Author(s): Tanii M, Yonemitsu Y, Fujii T, Shikada Y, Kohno R,
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Abstract Diabetic foot is caused by microangiopathy and is suggested to be a result of impaired angiogenesis. Using a severe hindlimb ischemia model of streptozotocin-induced diabetic mice (STZ-DM), we show that diabetic foot is a disease solely of the disturbance of platelet-derived growth factor B-chain homodimer (PDGF-BB) expression but not responses of angiogenic factors. STZ-DM mice frequently lost their hindlimbs after induced ischemia, whereas non-DM mice did not. Screening of angiogenesis-related factors revealed that only the expression of PDGF-BB was impaired in the STZ-DM mice on baseline, as well as over a time course after limb ischemia. Supplementation of the PDGF-B gene resulted in the prevention of autoamputation, and, furthermore, a protein kinase C (PKC) inhibitor restored the PDGF-BB expression and also resulted in complete rescue of the limbs of the STZ-DM mice. Inhibition of overproduction of advanced-glycation end product resulted in dephosphorylation of PKC-alpha and restored expression of PDGF-BB irrespective of blood sugar and HbA1c, indicating that advanced-glycation end product is an essential regulator for PKC/PDGF-BB in diabetic state. These findings are clear evidence indicating that diabetic vascular complications are caused by impairment of the PKC/PDGF-B axis, but not by the impaired expression of angiogenic factors, and possibly imply the molecular target of diabetic foot.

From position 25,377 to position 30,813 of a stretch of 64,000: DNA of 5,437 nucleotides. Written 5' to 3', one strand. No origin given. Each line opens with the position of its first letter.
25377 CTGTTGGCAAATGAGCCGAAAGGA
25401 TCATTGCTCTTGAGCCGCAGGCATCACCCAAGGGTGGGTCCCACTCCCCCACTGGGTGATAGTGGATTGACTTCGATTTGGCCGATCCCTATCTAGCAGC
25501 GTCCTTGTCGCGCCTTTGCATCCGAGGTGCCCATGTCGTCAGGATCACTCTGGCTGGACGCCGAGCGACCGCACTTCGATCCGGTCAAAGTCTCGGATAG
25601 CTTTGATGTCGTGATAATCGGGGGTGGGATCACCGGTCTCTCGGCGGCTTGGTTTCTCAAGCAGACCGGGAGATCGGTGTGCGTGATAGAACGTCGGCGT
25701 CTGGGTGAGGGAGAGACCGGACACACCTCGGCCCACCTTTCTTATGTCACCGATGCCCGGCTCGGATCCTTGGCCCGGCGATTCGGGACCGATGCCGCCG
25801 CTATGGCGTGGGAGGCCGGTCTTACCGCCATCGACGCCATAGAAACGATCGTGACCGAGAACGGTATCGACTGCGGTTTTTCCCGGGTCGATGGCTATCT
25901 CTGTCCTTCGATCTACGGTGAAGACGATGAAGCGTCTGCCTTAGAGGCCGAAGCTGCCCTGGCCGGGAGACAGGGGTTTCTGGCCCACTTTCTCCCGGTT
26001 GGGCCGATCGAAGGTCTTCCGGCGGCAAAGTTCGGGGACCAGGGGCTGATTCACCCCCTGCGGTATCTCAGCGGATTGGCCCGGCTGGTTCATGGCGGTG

This article was published in Circ Res
and referenced in Journal of Molecular and Genetic Medicine